The militarisation of English schools: Troops to Teaching and the implications for Initial Teacher Education and race equality

Article


Chadderton, C. 2013. The militarisation of English schools: Troops to Teaching and the implications for Initial Teacher Education and race equality. Race Ethnicity and Education. 17 (3), pp. 407-428.
AuthorsChadderton, C.
Abstract

This article considers the implications of the Troops to Teaching (TtT) programme, to be introduced in England in autumn 2013, for Initial Teacher Education (ITE) and race equality. TtT will fast-track ex-armed service members to teach in schools, without necessarily the requirement of a university degree. Employing theories of white supremacy, and Althusser’s (1971) concept of Ideological and Repressive State Apparatus, I argue that this initiative both stems from, and contributes to, a system of social privilege and oppression in education. Despite appearing to be aimed at all young people, the planned TtT initiative is actually aimed at poor and racially subordinated youth. This is likely to further entrench polarisation in a system which already provides two tier educational provision: TtT will be a programme for the inner-city disadvantaged, whilst wealthier, whiter schools will mostly continue to get highly qualified teachers. Moreover, TtT contributes to a wider devaluing of current ITE; ITE itself is rendered virtually irrelevant, as it seems TtT teachers will not be subject specialists, rather will be expected to provide military-style discipline, the skills for which they will be expected to bring with them. More sinister, I argue that TtT is part of the wider militarisation of education. This military-industrial-education complex seeks to contain and police young people who are marginalised along lines of race and class, and contributes to a wider move to increase ideological support for foreign wars - both aims ultimately in the service of neoliberal objectives which will feed social inequalities.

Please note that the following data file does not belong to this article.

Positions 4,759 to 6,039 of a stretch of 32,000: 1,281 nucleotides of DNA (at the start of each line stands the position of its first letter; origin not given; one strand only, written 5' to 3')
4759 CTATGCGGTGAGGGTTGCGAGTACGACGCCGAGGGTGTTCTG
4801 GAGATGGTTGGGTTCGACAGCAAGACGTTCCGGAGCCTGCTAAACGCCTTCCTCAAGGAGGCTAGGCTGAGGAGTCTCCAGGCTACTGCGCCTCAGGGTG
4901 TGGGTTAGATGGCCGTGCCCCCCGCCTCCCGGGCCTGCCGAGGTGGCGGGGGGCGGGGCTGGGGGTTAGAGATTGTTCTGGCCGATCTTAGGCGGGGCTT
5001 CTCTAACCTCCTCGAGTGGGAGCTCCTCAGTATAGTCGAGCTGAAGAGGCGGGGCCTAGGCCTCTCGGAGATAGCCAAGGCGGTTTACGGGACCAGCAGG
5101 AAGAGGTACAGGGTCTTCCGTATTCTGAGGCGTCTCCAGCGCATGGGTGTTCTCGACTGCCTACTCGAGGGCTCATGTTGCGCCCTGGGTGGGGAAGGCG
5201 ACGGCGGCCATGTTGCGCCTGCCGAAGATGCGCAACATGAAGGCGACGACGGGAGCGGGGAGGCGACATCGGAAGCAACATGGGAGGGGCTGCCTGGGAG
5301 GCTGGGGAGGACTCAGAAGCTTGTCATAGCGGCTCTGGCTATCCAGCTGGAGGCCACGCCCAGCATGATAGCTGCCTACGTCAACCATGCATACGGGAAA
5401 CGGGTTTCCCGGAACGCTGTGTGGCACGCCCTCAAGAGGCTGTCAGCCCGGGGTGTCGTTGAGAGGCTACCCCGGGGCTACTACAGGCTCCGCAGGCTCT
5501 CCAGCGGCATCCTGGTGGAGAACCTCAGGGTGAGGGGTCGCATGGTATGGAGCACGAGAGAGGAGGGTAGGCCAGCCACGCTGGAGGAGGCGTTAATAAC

JournalRace Ethnicity and Education
Journal citation17 (3), pp. 407-428
ISSN1470-109X
1361-3324
Year2013
PublisherTaylor & Francis
Accepted author manuscript
License
CC BY-ND
Publisher's version
License
CC BY-ND
Digital Object Identifier (DOI)doi:10.1080/13613324.2013.832937
Publication dates
Print07 Nov 2013
Publication process dates
Deposited04 Dec 2013
Copyright information"This is an Author's Accepted Manuscript of an article to be published in Race Ethnicity and Education [copyright Taylor & Francis], available online at: http://www.tandfonline.com/10.1080/13613324.2013.832937"
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